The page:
“I’ve been in steamy country courthouses in southern Alabama in the middle of summer,” says GW’s Dennis Johnson, who in his spare time runs CongressionalBadboys.com, a bipartisan look at congressional scandals, corruption, and malfeasance. Now, he says, what used to take weeks and months to research is often available online in minutes.
But sometimes the juiciest documents aren’t available on the Internet. The 2009 campaign of Virginia gubernatorial candidate Bob McDonnell had to endure weeks of scrutiny after the Washington Post reported on his two-decades-old master’s thesis at Regent University, in which he outlined his conservative social views and spelled out how they should be incorporated into GOP governance. Somebody knew about that document and likely tipped off the reporter, who looked up the 93-page document, says Zilliox, the private investigator.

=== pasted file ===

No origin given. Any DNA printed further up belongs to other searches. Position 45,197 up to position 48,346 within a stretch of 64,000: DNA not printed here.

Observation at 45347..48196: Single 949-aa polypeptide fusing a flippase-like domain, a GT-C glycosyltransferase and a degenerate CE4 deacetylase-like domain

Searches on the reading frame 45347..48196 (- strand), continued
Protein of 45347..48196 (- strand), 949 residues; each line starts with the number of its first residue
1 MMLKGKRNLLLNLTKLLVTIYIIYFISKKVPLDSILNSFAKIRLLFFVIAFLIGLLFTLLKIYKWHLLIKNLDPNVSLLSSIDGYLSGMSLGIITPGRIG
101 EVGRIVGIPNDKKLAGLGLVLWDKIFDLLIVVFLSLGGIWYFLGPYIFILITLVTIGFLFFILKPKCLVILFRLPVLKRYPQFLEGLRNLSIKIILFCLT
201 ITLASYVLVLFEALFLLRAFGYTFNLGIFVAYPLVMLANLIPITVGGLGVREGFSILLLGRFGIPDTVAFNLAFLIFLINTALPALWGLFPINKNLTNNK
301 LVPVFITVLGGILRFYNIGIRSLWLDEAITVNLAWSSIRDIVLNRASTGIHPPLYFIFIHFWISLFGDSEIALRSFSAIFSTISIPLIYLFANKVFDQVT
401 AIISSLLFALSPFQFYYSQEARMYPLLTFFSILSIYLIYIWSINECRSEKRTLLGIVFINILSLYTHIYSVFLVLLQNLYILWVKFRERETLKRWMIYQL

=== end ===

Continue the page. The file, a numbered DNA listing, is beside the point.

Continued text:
“You can know everything there is to know about the ‘intertubes,’ ” observes Eustance. “But if you don’t know how to use a microfilm machine or walk into a county courthouse in East Sweet Nowhere, USA, and find old trial records and tax liens, you shouldn’t be doing oppo, period.”
Because of their growing number and prominence, opposition researchers are encountering a new challenge: Government officials are increasingly hostile to Freedom of Information Act queries and official-records requests at the state and local levels. They’re now asking researchers for political affiliations and client names. In part this is a reaction to researchers’ requests for catchall paper trails on opponents, which can clog a system. But more and more, researchers must budget time and money for obtaining public information. There seems to be little fear of retribution among FOIA bureaucrats for breaking the law by withholding documents, say veteran opposition researchers.